Why The New York Times, the Financial Times and El País are eyeing Latin America

Why The New York Times, the Financial Times and El País are eyeing Latin America

The New York Times is planning to launch an online Portuguese-language edition for Brazil in 2013, its parent company announced. Once it goes live, the site will publish 30 to 40 articles a day – two thirds translated from English, and one third written by its local staff.

This announcement comes only two weeks after the Financial Times unveiled it was set to expand its presence in Brazil with the launch of a digital newspaper print site in São Paulo, a Latin America homepage and a new mobile app for the region.

As you can imagine, this is not a coincidence, and Brazil is an attractive country for media titles keen to escape the crisis they are going through in North America and Europe. As we reported, data released by LinkedIn points out newspapers as “the fastest-shrinking industry in the US”; this is not true in Brazil, where print is far from dead.

As a matter of fact, recent data shows that newspaper circulation grew by 2.3% in Brazil during the first semester of this year. These numbers are trustworthy, and come directly from the IVC, which is the institution in charge of monitoring newspapers and magazines in Brazil.

In this context, it becomes less surprising to read that the FT’s strategy in Brazil includes a print edition. While the NYT’s approach will be digital only, it still follows the same ambition, which is to get a share of Brazil’s growth potential.

“Brazil is an international hub for business that boasts a robust economy, which has brought more and more people into the middle class,” explains The New York Times Company’s chairman, Arthur Sulzberger, Jr. “As the world gets smaller and digital technology enables us to reach around the globe to attract readers with an interest in high quality news, Brazil is a perfect place for The New York Times to take the next step in expanding our global reach.”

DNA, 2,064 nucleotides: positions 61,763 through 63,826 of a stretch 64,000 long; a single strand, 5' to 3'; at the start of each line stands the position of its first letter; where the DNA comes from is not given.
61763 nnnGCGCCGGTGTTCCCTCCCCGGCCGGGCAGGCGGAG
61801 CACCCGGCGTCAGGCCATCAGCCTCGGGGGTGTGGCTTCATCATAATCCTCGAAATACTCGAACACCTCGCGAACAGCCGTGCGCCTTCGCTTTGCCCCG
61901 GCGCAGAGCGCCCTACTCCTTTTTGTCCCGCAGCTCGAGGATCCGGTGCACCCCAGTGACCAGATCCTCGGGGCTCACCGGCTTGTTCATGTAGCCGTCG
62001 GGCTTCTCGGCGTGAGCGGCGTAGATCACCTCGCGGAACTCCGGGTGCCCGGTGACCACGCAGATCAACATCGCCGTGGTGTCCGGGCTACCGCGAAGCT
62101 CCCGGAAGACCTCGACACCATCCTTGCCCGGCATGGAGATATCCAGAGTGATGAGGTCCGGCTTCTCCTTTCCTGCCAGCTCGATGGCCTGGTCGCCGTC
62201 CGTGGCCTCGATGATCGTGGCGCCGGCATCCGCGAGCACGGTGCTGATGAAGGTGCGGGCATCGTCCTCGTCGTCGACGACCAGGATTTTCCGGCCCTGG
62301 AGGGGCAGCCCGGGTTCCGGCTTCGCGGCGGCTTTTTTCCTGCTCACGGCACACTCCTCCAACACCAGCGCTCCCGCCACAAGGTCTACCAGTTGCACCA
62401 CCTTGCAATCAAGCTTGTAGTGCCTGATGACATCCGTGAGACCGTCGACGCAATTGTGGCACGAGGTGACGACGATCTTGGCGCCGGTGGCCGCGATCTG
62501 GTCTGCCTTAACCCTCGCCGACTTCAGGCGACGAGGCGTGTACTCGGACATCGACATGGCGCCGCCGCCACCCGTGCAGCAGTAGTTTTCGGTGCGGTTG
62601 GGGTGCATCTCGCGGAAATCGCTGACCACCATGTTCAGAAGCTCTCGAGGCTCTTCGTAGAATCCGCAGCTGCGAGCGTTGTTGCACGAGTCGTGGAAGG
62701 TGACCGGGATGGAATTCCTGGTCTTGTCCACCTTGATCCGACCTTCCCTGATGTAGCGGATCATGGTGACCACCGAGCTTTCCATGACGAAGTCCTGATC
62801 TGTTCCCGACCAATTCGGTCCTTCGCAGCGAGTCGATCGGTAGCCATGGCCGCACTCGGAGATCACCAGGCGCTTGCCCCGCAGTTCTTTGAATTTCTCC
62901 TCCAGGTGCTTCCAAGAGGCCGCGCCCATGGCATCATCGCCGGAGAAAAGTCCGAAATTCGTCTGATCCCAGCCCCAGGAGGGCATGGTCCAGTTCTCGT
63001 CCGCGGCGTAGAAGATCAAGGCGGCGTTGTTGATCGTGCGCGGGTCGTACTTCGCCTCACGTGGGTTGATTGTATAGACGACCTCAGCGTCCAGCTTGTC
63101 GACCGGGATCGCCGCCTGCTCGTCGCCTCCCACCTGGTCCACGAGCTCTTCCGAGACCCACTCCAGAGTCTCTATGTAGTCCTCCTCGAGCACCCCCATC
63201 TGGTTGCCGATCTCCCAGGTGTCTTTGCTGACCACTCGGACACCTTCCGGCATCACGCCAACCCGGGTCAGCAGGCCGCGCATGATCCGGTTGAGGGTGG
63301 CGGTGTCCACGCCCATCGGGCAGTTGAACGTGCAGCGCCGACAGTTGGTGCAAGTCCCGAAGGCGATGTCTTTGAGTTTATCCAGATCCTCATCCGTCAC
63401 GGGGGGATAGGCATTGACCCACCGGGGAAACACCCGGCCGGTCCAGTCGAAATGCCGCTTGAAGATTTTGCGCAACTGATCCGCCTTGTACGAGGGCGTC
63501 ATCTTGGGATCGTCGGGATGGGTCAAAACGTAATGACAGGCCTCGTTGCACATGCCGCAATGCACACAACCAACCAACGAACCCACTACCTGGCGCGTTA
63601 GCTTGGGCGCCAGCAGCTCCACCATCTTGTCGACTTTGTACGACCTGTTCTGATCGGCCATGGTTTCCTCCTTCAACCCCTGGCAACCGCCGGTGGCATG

For the New York Times, this isn’t only about Brazil, but also about expanding its international reach, starting with emerging economies. Earlier this year, it introduced a beta website in China, which will officially be launched this month.

Still, the Times is quite cautious when it comes to Latin America. Quoted by the FT, the general manager of the NYT’s news services division, Michael Greenspon, explained why it chose a Portuguese site over a Spanish-language equivalent:

“The question with Spanish is, which Spanish? Mexico Spanish is different from Spain Spanish. [In addition,] there’s no great evidence that people in Mexico are desperately looking to know what’s going on in Argentina or vice versa.”

While he also said that the Times was still likely to get a Spanish digital edition in the next five to ten years, there is another newspaper that won’t wait that long to gamble on Spanish-speaking Latin America. This newspaper is Spain’s El País, which already boasts that 31% of its digital readers come from Latin America.

According to Juan Luis Cebrián, CEO of its parent company Prisa, El País’ ongoing restructuring process implies an even stronger bet on the Latin American market.

Yet, it remains to be seen whether his team will be able to execute this strategy. As 20 Minutos reports, Cebrián’s plans to lay off 30% of the newspaper’s staff has opened a rift between El País’ management and its newsroom.

In other words, looking abroad may not be enough for newspapers to escape from their domestic problems – but their owners seem prepared to give it a try.

Image credit: TIMOTHY A. CLARY / AFP / Getty Images

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